Frankly, sometimes you mothers scare me. How you lift that child in and out of a wheelchair 20 times a day. How you monitor tests, track medications, regulate diet and serve as the gatekeeper to a hundred specialists yammering in your ear. I wonder how you endure the clichés and the platitudes, well-intentioned souls explaining how God is at work when you’ve occasionally questioned if God is on strike. I even wonder how you endure schmaltzy pieces like this one — saluting you, painting you as hero and saint, when you know you’re ordinary. You snap, you bark, you bite. You didn’t volunteer for this. You didn’t jump up and down in the motherhood line yelling, “Choose me, God! Choose me! I’ve got what it takes.”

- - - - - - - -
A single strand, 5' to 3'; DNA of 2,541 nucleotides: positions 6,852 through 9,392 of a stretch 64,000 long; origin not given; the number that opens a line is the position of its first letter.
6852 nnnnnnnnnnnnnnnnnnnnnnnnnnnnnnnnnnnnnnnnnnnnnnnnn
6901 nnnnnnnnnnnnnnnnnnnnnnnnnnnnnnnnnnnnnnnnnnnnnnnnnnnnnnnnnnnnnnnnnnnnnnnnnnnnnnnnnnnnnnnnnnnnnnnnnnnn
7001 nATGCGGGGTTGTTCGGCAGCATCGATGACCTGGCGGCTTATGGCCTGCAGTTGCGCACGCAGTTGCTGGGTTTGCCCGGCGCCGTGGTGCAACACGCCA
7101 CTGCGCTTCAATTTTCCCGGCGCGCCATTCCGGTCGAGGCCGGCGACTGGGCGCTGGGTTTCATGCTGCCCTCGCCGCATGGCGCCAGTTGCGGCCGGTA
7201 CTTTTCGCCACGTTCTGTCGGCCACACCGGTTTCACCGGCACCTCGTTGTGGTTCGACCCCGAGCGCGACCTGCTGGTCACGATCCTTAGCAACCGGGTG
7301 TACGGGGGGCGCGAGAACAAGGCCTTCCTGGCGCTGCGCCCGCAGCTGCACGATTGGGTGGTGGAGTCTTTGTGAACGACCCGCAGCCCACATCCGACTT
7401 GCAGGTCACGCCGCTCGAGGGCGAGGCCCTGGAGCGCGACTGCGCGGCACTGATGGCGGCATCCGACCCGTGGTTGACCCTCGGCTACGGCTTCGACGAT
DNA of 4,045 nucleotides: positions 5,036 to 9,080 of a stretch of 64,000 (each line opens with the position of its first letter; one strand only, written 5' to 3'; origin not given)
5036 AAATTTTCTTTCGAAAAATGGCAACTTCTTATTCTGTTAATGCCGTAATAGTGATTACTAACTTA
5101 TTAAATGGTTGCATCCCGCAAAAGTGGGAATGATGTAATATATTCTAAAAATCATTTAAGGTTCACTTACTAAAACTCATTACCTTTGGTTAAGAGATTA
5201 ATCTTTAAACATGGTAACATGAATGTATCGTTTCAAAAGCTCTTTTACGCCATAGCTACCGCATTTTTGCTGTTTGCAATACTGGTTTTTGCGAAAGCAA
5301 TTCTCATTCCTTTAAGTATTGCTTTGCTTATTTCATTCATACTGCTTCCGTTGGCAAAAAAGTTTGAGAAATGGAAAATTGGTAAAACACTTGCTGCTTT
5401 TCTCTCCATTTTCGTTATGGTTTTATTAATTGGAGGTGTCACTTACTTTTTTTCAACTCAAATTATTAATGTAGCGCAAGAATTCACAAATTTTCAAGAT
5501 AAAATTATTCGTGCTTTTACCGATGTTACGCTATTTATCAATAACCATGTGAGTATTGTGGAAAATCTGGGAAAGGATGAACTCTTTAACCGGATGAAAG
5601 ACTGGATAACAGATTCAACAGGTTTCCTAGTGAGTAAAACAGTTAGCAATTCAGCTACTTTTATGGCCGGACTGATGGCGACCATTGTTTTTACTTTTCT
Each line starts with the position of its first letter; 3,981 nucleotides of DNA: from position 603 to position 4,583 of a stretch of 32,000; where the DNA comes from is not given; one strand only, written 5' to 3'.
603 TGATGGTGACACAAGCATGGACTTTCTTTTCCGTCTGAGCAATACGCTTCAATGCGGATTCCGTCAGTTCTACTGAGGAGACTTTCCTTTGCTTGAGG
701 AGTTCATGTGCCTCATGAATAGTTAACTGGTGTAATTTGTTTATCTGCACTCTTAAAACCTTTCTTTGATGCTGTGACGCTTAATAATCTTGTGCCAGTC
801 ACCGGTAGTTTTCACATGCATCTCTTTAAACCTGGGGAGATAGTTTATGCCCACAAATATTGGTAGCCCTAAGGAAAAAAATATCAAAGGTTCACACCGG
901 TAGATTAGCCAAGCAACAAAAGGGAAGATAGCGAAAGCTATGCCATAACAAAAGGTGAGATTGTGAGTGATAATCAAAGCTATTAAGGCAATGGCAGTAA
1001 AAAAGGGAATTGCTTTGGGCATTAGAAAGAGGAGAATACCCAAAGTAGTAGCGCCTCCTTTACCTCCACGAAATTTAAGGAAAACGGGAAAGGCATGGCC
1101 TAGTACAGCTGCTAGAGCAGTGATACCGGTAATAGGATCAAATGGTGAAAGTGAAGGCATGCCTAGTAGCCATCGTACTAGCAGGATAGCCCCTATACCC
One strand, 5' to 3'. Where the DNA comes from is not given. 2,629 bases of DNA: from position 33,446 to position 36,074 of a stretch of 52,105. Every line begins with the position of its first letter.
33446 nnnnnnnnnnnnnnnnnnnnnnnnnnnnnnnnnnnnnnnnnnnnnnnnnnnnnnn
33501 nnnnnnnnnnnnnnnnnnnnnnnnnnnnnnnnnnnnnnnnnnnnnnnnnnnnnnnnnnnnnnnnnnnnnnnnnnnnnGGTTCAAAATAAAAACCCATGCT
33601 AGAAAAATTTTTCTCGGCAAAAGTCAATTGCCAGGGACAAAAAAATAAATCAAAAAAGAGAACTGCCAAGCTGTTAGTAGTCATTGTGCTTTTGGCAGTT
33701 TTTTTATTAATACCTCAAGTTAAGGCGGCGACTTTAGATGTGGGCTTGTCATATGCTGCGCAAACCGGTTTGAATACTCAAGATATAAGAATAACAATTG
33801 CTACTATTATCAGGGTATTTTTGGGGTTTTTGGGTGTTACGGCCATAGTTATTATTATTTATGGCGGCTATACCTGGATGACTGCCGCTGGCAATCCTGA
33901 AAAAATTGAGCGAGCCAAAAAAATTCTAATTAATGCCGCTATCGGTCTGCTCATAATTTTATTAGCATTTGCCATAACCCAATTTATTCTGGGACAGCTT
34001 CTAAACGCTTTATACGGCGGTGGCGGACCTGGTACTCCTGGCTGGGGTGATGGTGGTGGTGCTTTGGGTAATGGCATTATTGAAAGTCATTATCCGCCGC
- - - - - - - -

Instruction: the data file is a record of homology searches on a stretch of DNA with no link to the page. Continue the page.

You’re a woman who doesn’t have time to step back and put things in perspective, so, please, let me do it for you. From where I sit, you’re way ahead of the pack. You’ve developed the strength of a draft horse while holding onto the delicacy of a daffodil. You have a heart that melts like chocolate in a glove box in July, carefully counter-balanced against the stubbornness of an Ozark mule. You can be warm and tender one minute, and when circumstances require, intense and aggressive the next. You are the mother, advocate and protector of a child with a disability. You’re a neighbor, a friend, a stranger I pass at the mall. You’re the woman I sit next to at church, my cousin and my sister-in-law. You’re a woman who wanted ten fingers and ten toes, and got something more.
You’re a wonder.
Written by: Lori Borgman Columnist and Speaker
...and Wonderfully Made!